WHERE IS THE RBI?
The drop in portfolio inflows and the hefty current account and fiscal deficits have been a key factor behind the rupee's decline.
The RBI appears to have intervened in mid-November to try to slow the decline. Between October 28 and November 25, reserves dropped by $16 billion to $304 billion, yet the currency still fell by 7 percent over that period.
Trading in rupee offshore forward contracts show traders are betting on the rupee declining a further 1.7 percent over the next three months, and 4.5 percent in a year.
Many economists argue the RBI has been too timid, and deserves part of the blame for the rupee's weakness.
A deputy governor said on Saturday that the central bank would use all available instruments to stem a downward spiral.
Other officials have insisted the RBI should avoid undue intervention, especially when the currency depreciation is caused by external forces, a message economist Rajeev Malik says could backfire.
The biggest mistake RBI has made is that it has almost given an open invitation to speculators to short the rupee, said Malik, who is with CLSA in Singapore.
It is really bizarre for any central bank to openly keep on saying that it will not intervene when there is already pressure on the currency to weaken and globally things are so uncertain.
Contrast that with Indonesia, which burned through 8 percent of its foreign exchange reserves in a single month in September to defend the rupiah from a global bout of market volatility.
The rupiah has weakened in recent weeks after Bank Indonesia twice lowered interest rates. RBI, however, has been among the most hawkish central banks in the world, raising rates 13 times since early 2010. Normally, higher interest rates boost currencies, so the rupee's weakness is all the more significant.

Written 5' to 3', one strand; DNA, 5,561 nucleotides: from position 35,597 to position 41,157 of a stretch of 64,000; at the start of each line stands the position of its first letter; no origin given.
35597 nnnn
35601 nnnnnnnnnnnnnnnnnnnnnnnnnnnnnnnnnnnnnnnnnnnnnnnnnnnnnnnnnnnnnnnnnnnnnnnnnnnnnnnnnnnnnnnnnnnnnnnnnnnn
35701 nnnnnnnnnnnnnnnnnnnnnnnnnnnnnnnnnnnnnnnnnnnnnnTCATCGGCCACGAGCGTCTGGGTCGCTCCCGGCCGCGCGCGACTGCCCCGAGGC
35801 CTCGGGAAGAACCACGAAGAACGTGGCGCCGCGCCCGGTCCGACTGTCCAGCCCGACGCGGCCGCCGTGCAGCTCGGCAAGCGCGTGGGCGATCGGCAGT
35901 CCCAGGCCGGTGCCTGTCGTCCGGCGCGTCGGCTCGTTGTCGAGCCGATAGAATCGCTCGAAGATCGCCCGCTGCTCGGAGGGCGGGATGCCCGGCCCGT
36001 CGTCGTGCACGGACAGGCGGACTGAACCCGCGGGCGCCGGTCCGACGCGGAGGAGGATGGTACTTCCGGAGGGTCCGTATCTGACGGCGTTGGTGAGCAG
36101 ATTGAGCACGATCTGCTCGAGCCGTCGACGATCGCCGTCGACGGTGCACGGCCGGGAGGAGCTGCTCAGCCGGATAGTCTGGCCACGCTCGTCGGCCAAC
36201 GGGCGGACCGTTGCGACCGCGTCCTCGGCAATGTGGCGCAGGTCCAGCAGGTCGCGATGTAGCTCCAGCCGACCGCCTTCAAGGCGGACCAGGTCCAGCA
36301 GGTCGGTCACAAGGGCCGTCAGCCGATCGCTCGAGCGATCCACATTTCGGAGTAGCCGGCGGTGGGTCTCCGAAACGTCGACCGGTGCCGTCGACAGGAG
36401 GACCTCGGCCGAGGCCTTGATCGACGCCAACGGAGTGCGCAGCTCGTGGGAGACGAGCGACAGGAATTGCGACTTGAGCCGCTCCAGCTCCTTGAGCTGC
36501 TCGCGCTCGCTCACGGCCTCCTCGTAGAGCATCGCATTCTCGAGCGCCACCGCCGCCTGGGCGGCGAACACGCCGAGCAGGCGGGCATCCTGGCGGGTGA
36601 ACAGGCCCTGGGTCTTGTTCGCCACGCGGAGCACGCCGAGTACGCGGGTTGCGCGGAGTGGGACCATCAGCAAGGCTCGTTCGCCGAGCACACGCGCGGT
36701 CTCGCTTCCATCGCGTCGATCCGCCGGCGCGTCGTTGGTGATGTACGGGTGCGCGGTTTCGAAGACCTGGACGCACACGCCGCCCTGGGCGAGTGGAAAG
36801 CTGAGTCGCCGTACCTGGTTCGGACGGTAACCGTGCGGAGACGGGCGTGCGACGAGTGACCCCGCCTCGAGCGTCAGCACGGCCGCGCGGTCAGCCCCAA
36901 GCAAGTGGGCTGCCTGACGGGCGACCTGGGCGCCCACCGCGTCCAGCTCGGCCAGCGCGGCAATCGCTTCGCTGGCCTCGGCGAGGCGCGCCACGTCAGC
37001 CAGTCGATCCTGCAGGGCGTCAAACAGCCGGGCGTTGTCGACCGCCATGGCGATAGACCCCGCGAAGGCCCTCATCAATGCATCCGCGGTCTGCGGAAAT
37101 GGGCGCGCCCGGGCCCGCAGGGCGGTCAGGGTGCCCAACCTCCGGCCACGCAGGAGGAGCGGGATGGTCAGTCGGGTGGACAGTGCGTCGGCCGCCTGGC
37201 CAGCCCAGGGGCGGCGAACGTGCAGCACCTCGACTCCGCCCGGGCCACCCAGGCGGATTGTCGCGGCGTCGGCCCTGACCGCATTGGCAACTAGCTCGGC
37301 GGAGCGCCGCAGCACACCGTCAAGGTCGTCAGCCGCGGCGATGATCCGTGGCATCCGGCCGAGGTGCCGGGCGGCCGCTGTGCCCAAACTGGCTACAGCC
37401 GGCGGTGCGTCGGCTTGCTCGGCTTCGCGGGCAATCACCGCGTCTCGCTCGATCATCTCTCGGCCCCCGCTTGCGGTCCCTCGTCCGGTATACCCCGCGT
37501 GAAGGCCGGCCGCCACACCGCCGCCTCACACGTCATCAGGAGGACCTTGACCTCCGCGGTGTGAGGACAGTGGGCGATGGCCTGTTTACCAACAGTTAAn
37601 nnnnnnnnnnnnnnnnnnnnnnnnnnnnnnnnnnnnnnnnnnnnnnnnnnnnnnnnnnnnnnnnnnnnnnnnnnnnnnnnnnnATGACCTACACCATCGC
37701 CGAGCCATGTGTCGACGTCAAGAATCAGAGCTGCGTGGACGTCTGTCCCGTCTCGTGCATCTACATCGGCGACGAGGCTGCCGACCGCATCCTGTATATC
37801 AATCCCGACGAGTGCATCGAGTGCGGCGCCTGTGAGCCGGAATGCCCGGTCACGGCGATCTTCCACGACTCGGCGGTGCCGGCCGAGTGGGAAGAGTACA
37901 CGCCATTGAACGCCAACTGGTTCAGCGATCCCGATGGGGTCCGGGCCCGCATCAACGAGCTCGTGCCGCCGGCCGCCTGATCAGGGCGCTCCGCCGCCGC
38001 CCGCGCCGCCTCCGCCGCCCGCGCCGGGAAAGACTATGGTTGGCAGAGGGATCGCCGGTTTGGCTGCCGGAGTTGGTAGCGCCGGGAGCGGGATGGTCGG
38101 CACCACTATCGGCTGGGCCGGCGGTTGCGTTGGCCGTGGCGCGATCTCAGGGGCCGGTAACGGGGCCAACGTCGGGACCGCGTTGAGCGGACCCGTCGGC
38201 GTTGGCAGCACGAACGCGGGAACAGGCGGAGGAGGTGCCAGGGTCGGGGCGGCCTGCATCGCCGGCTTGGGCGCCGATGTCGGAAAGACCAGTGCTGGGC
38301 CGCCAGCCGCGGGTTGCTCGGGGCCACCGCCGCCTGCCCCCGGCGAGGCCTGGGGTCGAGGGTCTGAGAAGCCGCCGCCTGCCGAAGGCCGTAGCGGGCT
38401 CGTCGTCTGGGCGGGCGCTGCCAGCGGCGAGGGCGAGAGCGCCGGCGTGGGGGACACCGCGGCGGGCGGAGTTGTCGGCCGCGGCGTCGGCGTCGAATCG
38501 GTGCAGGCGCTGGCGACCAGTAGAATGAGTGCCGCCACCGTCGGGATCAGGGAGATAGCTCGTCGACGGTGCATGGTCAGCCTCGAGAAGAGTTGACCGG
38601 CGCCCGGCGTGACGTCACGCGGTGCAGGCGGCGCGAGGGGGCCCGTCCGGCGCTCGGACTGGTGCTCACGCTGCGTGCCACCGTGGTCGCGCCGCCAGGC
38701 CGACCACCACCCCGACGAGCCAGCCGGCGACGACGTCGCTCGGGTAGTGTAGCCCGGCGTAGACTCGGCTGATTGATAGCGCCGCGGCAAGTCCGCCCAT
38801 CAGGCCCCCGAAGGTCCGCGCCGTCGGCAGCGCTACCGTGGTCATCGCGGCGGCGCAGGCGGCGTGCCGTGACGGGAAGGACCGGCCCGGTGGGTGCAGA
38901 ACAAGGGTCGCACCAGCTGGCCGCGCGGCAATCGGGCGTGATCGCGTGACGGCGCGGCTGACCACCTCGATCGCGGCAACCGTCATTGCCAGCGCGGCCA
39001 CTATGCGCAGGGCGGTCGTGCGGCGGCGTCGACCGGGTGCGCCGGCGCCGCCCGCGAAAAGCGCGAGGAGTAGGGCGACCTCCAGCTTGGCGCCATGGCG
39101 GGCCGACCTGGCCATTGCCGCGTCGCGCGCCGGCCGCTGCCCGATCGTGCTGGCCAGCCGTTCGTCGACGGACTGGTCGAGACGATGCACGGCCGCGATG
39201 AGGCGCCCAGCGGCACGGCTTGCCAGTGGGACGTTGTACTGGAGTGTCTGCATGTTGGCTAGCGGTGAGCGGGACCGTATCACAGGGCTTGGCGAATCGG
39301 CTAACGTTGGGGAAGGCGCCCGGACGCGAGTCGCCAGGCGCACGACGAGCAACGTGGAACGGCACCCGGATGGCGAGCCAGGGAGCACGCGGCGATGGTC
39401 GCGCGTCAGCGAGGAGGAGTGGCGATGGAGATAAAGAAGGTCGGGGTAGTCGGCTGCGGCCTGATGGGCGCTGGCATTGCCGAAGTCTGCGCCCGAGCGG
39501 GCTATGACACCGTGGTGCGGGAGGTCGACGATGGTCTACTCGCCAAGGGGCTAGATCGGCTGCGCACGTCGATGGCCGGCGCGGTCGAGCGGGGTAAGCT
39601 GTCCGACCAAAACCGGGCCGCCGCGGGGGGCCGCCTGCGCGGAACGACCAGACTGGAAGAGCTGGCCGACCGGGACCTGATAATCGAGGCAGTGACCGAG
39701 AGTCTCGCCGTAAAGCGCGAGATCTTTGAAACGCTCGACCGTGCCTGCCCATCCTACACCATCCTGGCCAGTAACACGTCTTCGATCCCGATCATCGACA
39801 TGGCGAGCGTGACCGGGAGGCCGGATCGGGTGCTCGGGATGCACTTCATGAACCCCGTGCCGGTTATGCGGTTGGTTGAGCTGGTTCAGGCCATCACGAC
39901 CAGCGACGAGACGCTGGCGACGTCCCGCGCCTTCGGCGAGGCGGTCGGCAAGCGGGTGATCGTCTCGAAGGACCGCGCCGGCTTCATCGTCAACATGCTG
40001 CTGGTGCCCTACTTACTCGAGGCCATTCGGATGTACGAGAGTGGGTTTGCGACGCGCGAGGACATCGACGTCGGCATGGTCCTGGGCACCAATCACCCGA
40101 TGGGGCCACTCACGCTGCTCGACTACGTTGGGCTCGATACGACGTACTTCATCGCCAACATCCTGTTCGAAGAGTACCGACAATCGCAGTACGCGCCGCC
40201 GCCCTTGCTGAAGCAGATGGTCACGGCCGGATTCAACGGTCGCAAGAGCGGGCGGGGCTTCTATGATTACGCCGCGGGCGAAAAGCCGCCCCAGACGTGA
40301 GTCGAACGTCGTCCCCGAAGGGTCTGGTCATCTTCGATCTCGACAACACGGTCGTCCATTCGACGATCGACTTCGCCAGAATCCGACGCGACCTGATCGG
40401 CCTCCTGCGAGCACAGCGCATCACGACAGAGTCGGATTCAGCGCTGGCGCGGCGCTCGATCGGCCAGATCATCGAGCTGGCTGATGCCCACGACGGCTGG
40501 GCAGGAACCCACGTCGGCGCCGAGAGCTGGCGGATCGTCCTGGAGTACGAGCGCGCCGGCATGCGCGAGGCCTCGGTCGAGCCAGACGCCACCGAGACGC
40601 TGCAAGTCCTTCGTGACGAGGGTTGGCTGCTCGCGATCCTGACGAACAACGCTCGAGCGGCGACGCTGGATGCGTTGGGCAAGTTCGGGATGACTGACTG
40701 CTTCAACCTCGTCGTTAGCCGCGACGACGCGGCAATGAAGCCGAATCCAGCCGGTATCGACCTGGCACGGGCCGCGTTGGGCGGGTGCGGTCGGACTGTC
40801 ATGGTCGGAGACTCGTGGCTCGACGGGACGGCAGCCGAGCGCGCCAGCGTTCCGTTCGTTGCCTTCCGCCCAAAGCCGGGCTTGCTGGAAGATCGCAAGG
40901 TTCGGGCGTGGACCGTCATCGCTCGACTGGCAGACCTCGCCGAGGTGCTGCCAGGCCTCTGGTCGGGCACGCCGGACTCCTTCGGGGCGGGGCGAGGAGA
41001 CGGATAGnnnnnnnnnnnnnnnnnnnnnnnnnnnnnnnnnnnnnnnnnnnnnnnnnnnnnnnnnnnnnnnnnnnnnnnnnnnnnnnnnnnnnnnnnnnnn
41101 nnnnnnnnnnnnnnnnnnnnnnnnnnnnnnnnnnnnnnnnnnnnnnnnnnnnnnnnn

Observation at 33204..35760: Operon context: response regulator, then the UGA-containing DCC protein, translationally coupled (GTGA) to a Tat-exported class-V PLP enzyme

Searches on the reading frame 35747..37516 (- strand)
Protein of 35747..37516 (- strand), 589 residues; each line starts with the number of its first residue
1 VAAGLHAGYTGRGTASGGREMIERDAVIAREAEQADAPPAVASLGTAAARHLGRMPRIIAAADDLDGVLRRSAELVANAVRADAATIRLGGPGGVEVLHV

KEEPING POWDER DRY
If the RBI decides to step in more aggressively, its maneuvering room is more limited than its reserves tally would suggest.
After covering the current account deficit, short-term debt and foreign investment flows, there would be less than $20 billion left over.
J. Moses Harding, head of market and economic research at Indusind Bank in Mumbai, said the RBI's immediate concern would be arresting the spread of currency woes into the money market.
India's banking system already borrows more than $19 billion from the central bank to meet reserve requirements, so if the RBI moved to prop up the rupee, it would drain more liquidity out of an already tight market.
Companies make quarterly advance tax payments around mid-December, which puts an added strain on liquidity.
In addition, a glut of foreign currency convertible bonds, issued when the rupee was much higher, falls due in the first quarter. They include a $1 billion Reliance Communications bond.
The bonds are too expensive at current levels to be converted into stock and the sharp depreciation of the rupee will leave issuers with a heavy redemption bill.
The central bank could boost liquidity by cutting the cash reserve ratio, the proportion of deposits banks must set aside with the central bank as cash. Talk of a cut has circulated in Indian markets in recent days, although some economists argue that such a move could stoke already hot inflation.
It would be extremely difficult for RBI and the government to arrest simultaneous downward pressures from equity, currency and money markets while struggling to address low growth and high inflation issues, Harding said.
That argues in favor of RBI keeping its ammunition dry in case conditions worsen. If India is indeed heading for a 1991-style balance of payments crisis, those reserves would be vital.
Back then, India rapidly depleted its reserves, forcing a currency devaluation.
But the risk is that RBI will wait too long to act.
While it is important for RBI to not shed its FX reserves unnecessarily, the approach of allowing such a massive pace of slide in the rupee could backfire, CLSA's Malik said.
(Editing by Neil Fullick)